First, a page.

Issue: Mar 2003


Supply Side -- Finding the Shortest Route



Mitsubishi Electrics software program drives down the cost of developing navigation systems

by John Peter

Telematics still promises to add marketable content to the vehicle but all involved seem to be waiting for a breakthrough that will drive the cost of the systems down out of the lofty luxury segments and make it more applicable to the less-expensive high volume segments.

Mitsubishi Electric (MELCO) may just have come up with one solution.

MELCO has developed a software program that greatly reduces the time and cost of developing and customizing navigation systems. The program called Victoria (which stands for Vehicle Information and Communications Terminal using Object-oriented Implementation Architecture) was designed three years ago and is extensively used on MELCO equipped vehicles in Japan.







 
Victoria was used to program the unique pop-up navigation system on the Volvo S80.
Michael P. Antrim, Executive Account Manager for Audio/Video & Communications, Mitsubishi Electric Automotive America, says that Victoria can cut from six months to a year out of the development time that it takes to write a navigation system program.

Antrim says that a navigation software program can cost up to a million dollars because of the high volume of man hours required to program the system. If major revisions are needed, Victoria could easily save the customer a half a million dollars. Antrim says that the level of software required to program a navigation system is very complicated.

Theres a lot more user interface that goes on different menus and screens that have to be created. This is all above and beyond the algorithms that have to be written to decide how to calculate the route.

Antrim says that once you develop the algorithms, theyre done.

The problem is that every time you get a new customer, the HMI (Human Machine Interface) part of it has to be rewritten. Its a huge block of software.

Each customer wants the functions and cost of developing navigation design of the system to be unique.

Early on we realized that every time someone wanted a new system, we were going to have to spend thousands of man hours rewriting all of this software, Antrim says. In the past, simple things, like changing the color of directional arrows, required a complete rewriting of the software program.

When changes are made using Victoria, every part of the software thats affected is automatically updated. Antrim says that changes can be made in real time and some changes can be made in seconds.

For us it was a very powerful tool, Antrim adds, because instead of spending six months to a year writing software before the customer sees anything, we can be there the next day, or we can even be sitting there with them doing it.

What makes Victoria successful is the way the software is organized.

Victoria separates the existing navigation program into modules. The object-oriented programming sets parameters for specific parts of the program. From these parameters, the software is written. For instance, when programming is written for all streets, the street objects are rolled into the map objects. None of the modules are interrelated with the other layers of the software. If changes need to be made to the street objects, then only that module needs to be rewritten.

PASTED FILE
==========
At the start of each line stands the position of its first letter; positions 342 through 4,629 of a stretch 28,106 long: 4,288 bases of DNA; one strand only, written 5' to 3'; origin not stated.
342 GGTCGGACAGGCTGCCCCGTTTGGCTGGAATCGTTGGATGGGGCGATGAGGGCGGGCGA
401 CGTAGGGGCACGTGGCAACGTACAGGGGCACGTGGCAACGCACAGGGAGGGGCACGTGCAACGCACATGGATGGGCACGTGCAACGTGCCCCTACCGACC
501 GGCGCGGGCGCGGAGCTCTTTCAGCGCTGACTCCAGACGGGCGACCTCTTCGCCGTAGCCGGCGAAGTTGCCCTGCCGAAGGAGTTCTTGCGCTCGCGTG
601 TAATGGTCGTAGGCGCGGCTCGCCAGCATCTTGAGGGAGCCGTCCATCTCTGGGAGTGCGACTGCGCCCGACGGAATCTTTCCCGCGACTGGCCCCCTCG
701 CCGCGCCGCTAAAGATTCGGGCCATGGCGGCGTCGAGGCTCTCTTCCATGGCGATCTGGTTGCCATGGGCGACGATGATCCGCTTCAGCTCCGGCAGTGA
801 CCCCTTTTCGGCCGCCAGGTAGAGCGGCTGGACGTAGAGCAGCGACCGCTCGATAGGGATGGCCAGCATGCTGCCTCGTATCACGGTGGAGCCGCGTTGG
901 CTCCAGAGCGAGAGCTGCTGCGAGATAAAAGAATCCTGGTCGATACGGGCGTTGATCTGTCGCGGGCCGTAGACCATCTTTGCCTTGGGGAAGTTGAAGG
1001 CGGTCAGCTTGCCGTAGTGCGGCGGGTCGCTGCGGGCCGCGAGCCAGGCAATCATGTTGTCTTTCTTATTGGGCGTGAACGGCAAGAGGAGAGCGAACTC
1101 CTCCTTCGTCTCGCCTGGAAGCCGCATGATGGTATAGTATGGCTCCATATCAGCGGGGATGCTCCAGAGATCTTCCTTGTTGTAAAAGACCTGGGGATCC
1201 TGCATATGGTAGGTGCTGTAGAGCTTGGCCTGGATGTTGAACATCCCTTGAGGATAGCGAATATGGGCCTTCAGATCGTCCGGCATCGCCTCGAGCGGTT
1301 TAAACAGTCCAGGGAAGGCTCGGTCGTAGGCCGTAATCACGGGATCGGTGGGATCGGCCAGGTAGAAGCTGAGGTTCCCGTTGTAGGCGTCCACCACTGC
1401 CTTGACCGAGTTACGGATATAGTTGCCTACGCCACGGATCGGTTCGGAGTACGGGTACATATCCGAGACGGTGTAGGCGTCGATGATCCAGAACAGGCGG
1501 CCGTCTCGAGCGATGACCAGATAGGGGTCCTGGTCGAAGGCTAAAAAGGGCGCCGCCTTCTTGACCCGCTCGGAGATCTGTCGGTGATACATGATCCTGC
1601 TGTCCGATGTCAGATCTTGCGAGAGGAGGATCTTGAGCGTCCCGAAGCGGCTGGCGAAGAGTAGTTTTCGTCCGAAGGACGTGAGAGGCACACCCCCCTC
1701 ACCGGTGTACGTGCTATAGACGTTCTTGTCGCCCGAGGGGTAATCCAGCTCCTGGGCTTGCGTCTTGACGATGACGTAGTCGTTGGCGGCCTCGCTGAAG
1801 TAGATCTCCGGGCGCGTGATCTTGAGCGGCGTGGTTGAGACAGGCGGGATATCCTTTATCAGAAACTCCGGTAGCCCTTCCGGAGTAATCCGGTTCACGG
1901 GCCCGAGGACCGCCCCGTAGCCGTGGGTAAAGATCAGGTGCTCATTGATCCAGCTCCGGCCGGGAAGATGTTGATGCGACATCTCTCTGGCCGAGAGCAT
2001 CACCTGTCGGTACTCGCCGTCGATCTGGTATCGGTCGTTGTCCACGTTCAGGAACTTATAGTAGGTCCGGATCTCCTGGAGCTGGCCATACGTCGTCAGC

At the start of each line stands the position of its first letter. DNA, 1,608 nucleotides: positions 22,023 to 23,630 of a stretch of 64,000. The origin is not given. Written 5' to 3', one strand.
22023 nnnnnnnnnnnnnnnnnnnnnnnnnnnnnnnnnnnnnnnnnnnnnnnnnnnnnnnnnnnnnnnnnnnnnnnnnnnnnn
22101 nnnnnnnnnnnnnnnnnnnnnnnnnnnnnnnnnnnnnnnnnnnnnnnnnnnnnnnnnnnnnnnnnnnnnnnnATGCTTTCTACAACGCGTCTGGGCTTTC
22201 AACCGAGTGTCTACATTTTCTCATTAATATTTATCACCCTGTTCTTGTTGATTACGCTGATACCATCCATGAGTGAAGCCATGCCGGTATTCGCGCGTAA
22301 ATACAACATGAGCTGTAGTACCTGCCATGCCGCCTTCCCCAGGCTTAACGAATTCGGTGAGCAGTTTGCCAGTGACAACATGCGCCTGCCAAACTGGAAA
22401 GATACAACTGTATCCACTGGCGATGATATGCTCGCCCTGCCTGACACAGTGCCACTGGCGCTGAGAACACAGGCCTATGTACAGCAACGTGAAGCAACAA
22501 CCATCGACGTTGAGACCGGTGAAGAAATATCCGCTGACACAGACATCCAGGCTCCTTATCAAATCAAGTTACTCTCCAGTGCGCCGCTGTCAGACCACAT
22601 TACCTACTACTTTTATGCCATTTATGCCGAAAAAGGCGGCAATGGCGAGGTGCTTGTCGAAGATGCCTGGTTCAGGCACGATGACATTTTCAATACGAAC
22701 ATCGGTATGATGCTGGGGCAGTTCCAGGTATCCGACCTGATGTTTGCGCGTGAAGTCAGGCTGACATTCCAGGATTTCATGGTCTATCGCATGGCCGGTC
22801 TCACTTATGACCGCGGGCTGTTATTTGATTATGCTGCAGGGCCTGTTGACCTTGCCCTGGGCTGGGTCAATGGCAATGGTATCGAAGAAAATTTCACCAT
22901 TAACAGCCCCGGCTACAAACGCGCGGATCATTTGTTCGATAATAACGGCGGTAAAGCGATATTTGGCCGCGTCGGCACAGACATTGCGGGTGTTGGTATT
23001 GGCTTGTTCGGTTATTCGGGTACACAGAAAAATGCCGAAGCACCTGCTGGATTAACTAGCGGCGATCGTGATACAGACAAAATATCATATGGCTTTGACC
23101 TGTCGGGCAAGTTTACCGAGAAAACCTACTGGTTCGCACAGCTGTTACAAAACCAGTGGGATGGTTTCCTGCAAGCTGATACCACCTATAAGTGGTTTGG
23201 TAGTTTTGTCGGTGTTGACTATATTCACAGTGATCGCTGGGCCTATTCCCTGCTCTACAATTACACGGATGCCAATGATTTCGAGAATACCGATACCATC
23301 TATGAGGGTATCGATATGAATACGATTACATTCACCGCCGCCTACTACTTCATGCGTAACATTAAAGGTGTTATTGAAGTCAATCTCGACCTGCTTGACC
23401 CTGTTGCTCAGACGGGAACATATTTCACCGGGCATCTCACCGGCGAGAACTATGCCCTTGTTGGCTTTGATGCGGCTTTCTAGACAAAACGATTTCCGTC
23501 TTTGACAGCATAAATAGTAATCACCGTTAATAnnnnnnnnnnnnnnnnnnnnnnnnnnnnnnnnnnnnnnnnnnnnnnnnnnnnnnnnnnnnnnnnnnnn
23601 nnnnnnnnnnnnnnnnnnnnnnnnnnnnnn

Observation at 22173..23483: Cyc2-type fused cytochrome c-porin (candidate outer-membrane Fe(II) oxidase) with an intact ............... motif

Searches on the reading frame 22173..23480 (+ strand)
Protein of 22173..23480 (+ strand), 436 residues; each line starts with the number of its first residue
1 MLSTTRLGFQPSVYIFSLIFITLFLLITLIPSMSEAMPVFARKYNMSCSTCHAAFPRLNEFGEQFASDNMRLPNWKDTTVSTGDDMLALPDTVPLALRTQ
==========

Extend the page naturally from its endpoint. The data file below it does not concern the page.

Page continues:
Victoria runs in Microsoft Windows on any ordinary personal computer and simulates the user interface on the screen allowing you make changes easily. Once all changes are made, Victoria writes usable programs.

When it comes out, Antrim says, its coded and can be directly used.

Victoria took two years to develop, but Antrim says that MELCO began utilizing the system even before it was done.

We were about a half to two-thirds done when we started using it.

The Volvo S80 was the first program to utilize Victoria. Volvos system is unique in that the screen pops up out of the center of the IP, neatly tucking away when not in use. It also has steering wheel controls for entering destinations into the computer.

Antrim says that the program has become important advantage when quoting projects because people with navigation experience know that the software is complicated and that their engineers are going to be responsible for it.

Theyre pleased to see this software and know that they can get what they want.

Engineers have also taken to this Windows based application. Antrim has noticed that engineers tend to make a lot more changes then they would have in the past.

Updates are easily made even after the system has been installed in the vehicle by anyone who has the software loaded to a disc.

Periodically, people need to update their maps, Antrim says. We can put the software updates on the same disc with the map updates. When the disc is installed, the system recognizes a new level and downloads it.

Antrim says that with other systems, changes would require many man hours.

Antrim points out that the Victoria system doesnt only apply to navigation.

Victoria can be used to program any kind infotainment (e-mail, internet, etc.), that requires some level of human machine interface.

We see the use of this tool growing.

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